General consensus among commentators seems to be that the industry would be better off in a 'United' Kingdom. However, even it were to become a 'Disunited' Kingdom come September 2014, industry veterans believe the global nature of the oil & gas business and the craving for hydrocarbons would imply that the sector itself need not be spooked too much about the result. National opinion polls suggest that most Scots currently prefer a United Kingdom, but also that a huge swathe of the population is as yet undecided and could be swayed either way.

In a bid to conduct an unscientific yet spirited opinion poll of unknown people since known ones were unwilling, the Oilholic quizzed three taxi drivers around town and four bus drivers at Union Square. Result – two were in the 'Yes to independence' camp, four were in the 'No' camp and one said he'd just about had enough of the 'ruddy question' being everywhere from newspapers to radio talk shows, to a stranger like yours truly asking him and that he couldn't give a damn!

Moving away from the politics and the projects to the crude oil price itself, where black gold has had quite a fortnight in the wake of a US political stalemate with regard to the country's debt ceiling. Nervousness about the shenanigans on Capitol Hill and the highest level of US crude oil inventories in a while have pushed WTI’s discount to Brent to its widest in nearly three months by this blogger's estimate.

Should the unthinkable happen and the political stalemate over the US debt ceiling not get resolved, it is the Oilholic's considered viewpoint that Brent is likely to receive much more support at $100-level than the WTI, should bearish trends grip the global commodities market. This blogger has maintained for a while that the WTI price still includes undue froth in any case, thereby making it much more vulnerable to bearish sentiment. 

Just one final footnote, before calling it a day and sampling something brewed in Scotland – according to a recent note put out by the Worldwatch Institute, the global commodity 'supercycle' slowed down in 2012. In its latest Vital Signs Online trends report, the institute noted that global commodity prices dropped by 6% in 2012, a marked change from the dizzying growth during the commodities supercycle of 2002-12, when prices surged an average of 9.5% per annum, or 150% over the stated 10-year period.

Worldwatch Institute says that during the supercycle, the financial sector took advantage of the changing landscape, and the commodities market went from being "little more than a banking service as an input to trading" to a full-fledged asset class; an event that some would choose to describe as "assetization of commodities" and that most certainly includes black gold. Supercycle or not, there is no disguising the fact that large investment banks participate in both financial as well as commercial aspects of commodities trading (and will continue to do so).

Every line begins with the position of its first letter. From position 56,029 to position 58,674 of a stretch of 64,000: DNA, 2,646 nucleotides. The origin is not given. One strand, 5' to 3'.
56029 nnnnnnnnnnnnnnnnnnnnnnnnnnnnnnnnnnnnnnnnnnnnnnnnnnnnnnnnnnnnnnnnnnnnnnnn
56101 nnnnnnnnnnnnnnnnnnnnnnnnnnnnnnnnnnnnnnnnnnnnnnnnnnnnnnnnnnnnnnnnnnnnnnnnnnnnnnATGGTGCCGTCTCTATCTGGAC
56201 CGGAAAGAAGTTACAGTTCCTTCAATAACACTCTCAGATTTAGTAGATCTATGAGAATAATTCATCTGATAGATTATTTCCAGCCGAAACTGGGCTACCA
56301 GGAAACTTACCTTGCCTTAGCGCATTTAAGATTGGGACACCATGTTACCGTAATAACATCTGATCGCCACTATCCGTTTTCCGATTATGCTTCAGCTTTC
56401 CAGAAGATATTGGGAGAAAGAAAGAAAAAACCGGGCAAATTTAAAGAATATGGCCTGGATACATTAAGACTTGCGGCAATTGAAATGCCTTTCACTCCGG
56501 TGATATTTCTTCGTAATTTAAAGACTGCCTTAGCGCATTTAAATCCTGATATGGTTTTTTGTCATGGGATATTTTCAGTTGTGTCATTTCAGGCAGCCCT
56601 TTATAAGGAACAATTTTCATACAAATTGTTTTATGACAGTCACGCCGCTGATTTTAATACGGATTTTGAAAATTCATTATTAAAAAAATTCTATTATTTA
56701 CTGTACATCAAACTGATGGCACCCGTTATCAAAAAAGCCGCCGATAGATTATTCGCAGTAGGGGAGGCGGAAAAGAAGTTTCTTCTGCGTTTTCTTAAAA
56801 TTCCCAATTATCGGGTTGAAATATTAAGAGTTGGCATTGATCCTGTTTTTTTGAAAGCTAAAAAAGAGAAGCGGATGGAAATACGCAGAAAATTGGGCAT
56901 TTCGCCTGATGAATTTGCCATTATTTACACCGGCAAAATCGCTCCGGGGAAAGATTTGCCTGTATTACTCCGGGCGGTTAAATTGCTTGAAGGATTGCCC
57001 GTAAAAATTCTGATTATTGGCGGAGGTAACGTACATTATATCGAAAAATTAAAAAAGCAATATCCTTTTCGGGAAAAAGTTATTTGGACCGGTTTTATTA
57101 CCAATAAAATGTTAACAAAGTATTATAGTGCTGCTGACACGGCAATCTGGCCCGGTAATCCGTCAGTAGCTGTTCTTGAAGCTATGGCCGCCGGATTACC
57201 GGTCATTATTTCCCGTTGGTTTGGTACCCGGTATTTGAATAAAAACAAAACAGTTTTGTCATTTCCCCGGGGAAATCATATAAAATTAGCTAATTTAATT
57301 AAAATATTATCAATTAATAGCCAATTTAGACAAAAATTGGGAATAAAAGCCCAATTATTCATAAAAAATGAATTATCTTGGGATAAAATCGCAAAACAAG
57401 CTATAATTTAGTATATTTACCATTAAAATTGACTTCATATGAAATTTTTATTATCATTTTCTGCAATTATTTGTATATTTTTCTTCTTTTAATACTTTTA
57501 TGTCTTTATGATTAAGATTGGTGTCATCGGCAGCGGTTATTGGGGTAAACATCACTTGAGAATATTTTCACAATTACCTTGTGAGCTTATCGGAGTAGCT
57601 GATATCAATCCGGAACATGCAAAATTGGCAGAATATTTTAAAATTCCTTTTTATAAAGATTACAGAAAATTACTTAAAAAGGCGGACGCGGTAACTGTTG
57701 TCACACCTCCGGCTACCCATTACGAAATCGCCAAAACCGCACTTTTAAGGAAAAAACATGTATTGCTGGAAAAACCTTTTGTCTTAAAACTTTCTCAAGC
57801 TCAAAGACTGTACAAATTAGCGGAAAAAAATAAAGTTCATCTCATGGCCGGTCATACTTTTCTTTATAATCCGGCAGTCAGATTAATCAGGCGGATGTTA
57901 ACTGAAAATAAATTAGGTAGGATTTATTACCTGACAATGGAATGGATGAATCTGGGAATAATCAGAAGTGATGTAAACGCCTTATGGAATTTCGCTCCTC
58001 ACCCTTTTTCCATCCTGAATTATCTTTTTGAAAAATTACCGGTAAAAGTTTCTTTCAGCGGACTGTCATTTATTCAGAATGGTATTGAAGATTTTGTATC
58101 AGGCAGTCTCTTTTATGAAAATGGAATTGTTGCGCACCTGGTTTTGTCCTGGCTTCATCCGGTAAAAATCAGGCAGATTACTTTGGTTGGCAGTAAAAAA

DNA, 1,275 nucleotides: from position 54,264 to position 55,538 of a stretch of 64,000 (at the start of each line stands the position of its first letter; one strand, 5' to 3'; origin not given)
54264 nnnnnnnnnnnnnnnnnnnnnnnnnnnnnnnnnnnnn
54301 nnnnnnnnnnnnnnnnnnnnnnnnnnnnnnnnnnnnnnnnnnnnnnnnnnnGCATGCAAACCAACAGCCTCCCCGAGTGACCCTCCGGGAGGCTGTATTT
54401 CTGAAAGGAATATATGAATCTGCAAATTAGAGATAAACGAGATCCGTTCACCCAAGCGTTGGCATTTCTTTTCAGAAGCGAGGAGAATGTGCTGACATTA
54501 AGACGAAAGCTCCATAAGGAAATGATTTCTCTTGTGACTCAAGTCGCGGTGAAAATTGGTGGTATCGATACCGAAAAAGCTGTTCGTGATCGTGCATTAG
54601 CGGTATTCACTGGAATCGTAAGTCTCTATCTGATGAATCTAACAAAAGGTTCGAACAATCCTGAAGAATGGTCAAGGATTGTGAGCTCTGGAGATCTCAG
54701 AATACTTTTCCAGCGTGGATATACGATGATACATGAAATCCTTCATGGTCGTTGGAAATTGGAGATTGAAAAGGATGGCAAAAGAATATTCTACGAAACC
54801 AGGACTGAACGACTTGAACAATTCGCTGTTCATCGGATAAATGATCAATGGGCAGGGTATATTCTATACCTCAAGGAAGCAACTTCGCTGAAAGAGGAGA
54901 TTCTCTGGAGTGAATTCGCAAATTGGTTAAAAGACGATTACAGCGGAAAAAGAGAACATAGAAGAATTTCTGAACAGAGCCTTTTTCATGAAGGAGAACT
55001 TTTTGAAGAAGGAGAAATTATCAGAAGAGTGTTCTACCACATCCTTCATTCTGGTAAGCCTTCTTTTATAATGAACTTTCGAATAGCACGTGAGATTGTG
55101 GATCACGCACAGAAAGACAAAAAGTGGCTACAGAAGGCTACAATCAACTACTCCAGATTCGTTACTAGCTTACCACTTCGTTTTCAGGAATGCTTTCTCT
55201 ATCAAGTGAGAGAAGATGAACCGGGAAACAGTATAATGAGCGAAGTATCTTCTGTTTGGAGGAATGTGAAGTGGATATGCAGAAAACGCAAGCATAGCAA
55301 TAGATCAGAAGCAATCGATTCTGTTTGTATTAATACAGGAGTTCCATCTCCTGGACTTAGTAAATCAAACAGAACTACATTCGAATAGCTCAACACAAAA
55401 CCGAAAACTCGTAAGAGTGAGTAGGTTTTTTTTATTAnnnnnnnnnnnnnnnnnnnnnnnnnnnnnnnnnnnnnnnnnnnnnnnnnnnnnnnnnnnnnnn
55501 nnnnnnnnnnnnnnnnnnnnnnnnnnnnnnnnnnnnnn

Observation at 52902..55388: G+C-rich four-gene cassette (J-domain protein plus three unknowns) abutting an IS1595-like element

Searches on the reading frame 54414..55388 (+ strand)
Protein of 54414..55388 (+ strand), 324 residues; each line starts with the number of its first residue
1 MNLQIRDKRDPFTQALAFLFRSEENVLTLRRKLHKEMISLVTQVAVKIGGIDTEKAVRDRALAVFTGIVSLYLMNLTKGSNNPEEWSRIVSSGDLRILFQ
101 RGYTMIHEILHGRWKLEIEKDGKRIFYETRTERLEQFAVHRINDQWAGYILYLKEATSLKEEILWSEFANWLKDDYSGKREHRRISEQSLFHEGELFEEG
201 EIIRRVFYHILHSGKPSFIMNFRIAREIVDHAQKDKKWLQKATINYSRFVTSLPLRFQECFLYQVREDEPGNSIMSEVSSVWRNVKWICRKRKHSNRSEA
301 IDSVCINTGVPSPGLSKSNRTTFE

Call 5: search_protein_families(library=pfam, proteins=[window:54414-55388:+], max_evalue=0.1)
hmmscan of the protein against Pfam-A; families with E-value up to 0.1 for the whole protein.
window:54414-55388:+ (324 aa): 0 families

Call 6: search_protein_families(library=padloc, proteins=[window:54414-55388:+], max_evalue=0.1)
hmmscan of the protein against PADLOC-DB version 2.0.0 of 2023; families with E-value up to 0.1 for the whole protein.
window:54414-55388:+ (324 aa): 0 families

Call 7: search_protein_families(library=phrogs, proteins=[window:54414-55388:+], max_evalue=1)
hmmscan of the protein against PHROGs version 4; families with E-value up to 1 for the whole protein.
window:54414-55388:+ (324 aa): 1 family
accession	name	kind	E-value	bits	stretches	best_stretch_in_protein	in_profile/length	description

Worldwatch Institute notes that at the turn of the century, total commodity assets under management came to just over $10 billion. By 2008 that number had increased to $160 billion, although $57 billion of that left the market that year during the global financial crisis. The decline was short-lived, however, and by the end of the third quarter in 2012, the total commodity assets under management had reached a staggering $439 billion.

Oil averaged $105 per barrel last year and a slowdown in overall commodity price growth was indeed notable, but Worldwatch Institute says it is still not clear if the so-called supercycle is completely over. That’s all for the moment folks! Keep reading, keep it ‘crude’!

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© Gaurav Sharma 2013. Photo 1: North Sea support ships in Aberdeen Harbour. Photo 2: City Plaque near ferry terminal, Aberdeen, Scotland © Gaurav Sharma, October 2013.

Thursday, January 21, 2010

North Sea’s glory days have long gone

Oil extracted from North Sea once made UK the world’s six-biggest producer of oil and natural gas. However, the tide turned after 1999 when production peaked at 4.5 million barrels per day. Estimates suggest that production is down nearly 40% since then.

At end of 2006 and 2007, UK production had dropped to 2.9 million and 2.8 million barrels per day respectively, indicative of a terminal decline. Geologists are not yet suggesting the North Sea oil has nearly run out. Government and private sector research indicates there is still about 15 to 25 billion barrels beneath the UK Continental Shelf (UKCS). However, all the “easy oil”, to be read as easier to extract, has nearly dwindled.

Most new discoveries contain less than 50 million barrels; minuscule amount by global standards. Harder to extract oil requires additional investment as production becomes more and more capital intensive. Research by Oil and Gas UK (OGUK) suggests that there are already signs of a sharp slowdown in exploration and appraisal drilling activity. In its Economic Report (2009), it noted that the first quarter of 2009 saw a 78% drop in the number of exploration wells drilled.